From Kira Lerner’s report on the Voting and Elections Summit 2015, “5 Ways To Fix America’s Dismal Voter Turnout Problem” at ThinkProgress:
According to a U.S. Census report from 2013, 14 percent of nonvoting respondents were unable to participate because of an illness or disability, 8.6 percent were out of town, 12.7 percent did not like the candidates or campaign issues and almost 19 percent were too busy. Some people cannot take time off from work on a Tuesday in November, which has led lawmakers including Sen. Bernie Sanders (I-VT) to call for making Election Day a federal holiday. Others may not feel engaged in politics or informed enough to vote, while 5.85 million U.S. citizens are prohibited from voting due to a felony conviction on their records.
Lerner observes, optimistically, that “Unlike laws that restrict access through voter ID laws, shorter registration and early voting periods and disenfranchising felons, these proposals are likely to have support from lawmakers on both sides of the aisle and would not be difficult to implement to get voters to turn out in higher numbers.” But significant bipartisan support for any such reforms might not be so easy.
Still, Lerner notes,
…More states have been pushing to allow people to register online, a proposal that has bipartisan support. As of December, 20 states had implemented online voter registration and four others had passed legislation to implement the technology. A number of Republican election chiefs have supported the technology, including Colorado Secretary of State Wayne Williams (R) who told ThinkProgress that his state has developed a website which allows voters to register in minutes and helps avoid errors that occur when poll workers attempt to read voters’ handwriting. Ohio’s Jon Husted, notorious for attempting to suppress votes, has also recently called for online registration.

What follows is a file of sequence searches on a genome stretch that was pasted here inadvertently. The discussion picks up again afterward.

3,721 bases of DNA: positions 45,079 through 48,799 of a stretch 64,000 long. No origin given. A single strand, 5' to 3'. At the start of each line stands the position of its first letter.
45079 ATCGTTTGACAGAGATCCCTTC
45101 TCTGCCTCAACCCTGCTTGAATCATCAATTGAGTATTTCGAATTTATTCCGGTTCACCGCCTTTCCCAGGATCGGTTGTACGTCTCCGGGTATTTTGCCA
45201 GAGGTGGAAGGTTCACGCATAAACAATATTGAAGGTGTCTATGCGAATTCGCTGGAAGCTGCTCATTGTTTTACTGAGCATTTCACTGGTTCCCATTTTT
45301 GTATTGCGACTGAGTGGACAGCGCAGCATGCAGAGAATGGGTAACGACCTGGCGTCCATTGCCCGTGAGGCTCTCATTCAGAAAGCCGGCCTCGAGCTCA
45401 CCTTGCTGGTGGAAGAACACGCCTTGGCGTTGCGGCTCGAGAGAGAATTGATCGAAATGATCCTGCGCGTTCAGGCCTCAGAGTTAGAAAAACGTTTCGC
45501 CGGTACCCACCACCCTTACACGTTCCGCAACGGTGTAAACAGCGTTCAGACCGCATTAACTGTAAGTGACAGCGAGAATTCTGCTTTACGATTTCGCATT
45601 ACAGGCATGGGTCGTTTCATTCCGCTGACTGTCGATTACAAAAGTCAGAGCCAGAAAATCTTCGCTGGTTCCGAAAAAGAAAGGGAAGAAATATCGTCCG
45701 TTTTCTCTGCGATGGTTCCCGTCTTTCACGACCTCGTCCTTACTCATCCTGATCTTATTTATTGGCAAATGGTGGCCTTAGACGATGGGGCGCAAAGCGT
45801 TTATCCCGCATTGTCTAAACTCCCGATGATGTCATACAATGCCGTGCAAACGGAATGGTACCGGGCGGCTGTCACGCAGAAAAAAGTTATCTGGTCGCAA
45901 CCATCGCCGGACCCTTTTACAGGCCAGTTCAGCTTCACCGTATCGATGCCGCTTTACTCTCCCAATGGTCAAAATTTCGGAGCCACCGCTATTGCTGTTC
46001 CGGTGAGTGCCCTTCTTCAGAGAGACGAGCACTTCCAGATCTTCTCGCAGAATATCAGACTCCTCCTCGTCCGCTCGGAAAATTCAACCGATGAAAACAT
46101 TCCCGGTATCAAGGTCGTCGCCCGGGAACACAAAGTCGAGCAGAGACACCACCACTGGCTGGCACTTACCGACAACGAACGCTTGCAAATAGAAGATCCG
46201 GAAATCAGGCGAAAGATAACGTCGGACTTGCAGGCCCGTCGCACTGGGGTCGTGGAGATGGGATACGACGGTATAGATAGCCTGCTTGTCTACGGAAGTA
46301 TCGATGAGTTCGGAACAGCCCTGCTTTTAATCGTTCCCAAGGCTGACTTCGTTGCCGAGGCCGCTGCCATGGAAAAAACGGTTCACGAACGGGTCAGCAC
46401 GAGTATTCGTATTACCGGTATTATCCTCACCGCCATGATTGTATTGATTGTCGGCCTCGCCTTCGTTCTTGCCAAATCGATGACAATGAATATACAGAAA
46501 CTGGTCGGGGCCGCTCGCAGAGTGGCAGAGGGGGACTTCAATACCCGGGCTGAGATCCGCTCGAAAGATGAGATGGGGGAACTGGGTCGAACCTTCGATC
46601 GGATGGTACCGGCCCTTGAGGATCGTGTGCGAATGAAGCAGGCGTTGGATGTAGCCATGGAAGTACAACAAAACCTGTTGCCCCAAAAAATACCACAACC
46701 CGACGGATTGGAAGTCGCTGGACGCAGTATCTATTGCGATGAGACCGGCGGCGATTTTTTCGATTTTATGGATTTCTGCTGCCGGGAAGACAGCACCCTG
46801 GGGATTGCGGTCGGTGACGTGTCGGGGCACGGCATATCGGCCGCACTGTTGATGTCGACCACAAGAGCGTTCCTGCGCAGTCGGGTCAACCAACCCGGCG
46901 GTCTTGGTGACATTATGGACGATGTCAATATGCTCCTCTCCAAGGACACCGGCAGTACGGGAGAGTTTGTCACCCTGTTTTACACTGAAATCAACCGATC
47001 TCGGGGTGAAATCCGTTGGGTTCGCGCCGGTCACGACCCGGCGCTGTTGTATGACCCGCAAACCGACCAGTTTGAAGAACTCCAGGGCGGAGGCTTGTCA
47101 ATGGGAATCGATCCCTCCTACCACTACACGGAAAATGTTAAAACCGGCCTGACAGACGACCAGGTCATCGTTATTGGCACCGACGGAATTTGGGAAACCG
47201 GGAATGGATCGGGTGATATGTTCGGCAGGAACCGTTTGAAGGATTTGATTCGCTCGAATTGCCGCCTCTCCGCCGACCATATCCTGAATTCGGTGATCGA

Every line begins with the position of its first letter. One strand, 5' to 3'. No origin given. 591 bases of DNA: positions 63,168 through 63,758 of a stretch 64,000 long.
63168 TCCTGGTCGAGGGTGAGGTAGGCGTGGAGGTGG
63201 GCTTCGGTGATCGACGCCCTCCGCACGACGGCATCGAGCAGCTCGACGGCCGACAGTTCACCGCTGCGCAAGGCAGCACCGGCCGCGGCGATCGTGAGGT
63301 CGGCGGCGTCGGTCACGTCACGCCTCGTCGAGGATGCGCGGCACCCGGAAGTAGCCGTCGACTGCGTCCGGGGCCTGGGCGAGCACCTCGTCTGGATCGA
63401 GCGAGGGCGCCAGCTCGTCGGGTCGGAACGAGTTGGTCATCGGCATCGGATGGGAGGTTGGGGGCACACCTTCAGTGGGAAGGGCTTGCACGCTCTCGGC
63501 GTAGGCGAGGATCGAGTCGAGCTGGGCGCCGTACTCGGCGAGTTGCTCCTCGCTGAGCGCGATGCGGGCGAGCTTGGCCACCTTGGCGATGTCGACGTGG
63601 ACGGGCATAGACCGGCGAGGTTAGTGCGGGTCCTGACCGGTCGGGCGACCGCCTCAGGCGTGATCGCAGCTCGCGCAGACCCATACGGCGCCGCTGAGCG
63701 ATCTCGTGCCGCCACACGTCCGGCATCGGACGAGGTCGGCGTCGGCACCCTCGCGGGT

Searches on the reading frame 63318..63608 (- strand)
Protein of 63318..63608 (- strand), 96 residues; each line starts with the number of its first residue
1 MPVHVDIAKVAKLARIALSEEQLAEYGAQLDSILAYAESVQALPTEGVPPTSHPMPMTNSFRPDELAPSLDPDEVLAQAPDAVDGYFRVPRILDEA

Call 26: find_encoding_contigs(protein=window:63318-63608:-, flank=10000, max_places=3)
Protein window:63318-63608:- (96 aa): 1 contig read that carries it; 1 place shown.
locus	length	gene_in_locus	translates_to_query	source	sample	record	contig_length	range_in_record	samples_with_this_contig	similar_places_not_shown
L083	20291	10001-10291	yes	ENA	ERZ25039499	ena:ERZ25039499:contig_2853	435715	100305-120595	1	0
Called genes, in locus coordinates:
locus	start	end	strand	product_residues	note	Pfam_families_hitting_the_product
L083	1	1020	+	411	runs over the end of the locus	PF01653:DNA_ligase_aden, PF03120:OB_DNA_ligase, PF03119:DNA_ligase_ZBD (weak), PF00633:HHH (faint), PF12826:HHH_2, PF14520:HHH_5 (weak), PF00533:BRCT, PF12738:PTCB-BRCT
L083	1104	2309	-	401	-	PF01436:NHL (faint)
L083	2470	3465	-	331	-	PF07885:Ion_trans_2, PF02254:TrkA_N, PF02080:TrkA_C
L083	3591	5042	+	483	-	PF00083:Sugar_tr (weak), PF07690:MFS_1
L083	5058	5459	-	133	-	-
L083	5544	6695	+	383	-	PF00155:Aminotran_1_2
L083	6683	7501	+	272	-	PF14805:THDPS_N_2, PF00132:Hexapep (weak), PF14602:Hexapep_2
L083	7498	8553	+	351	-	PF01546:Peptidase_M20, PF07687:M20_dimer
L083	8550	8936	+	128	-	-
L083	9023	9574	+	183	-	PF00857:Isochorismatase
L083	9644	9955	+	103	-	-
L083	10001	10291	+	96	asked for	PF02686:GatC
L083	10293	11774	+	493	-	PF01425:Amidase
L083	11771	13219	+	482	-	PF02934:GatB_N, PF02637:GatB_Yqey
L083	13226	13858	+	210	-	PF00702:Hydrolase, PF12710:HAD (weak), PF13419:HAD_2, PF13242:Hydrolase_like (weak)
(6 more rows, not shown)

Among the creative reforms Lerner cites is a Virginia initiative, “Revive My Vote, “a digital workspace” connecting volunteers with convicted felons in to help thread the procedures to restore their voting rights.
It seems reasonable to hope that here and there a few Republicans in state legislatures and perhaps even some Republican members of congress will come forward to support expanding the franchise through various measures. But most of these reforms are unlikely to get much traction until we get a wave election favoring Democrats. What state and local Democratic party chapters can do on their own is make a more substantial commitment to recruiting, training and developing better candidates from blue collar America, as well as the “rising American electorate,” including women, people of color and younger Democrats.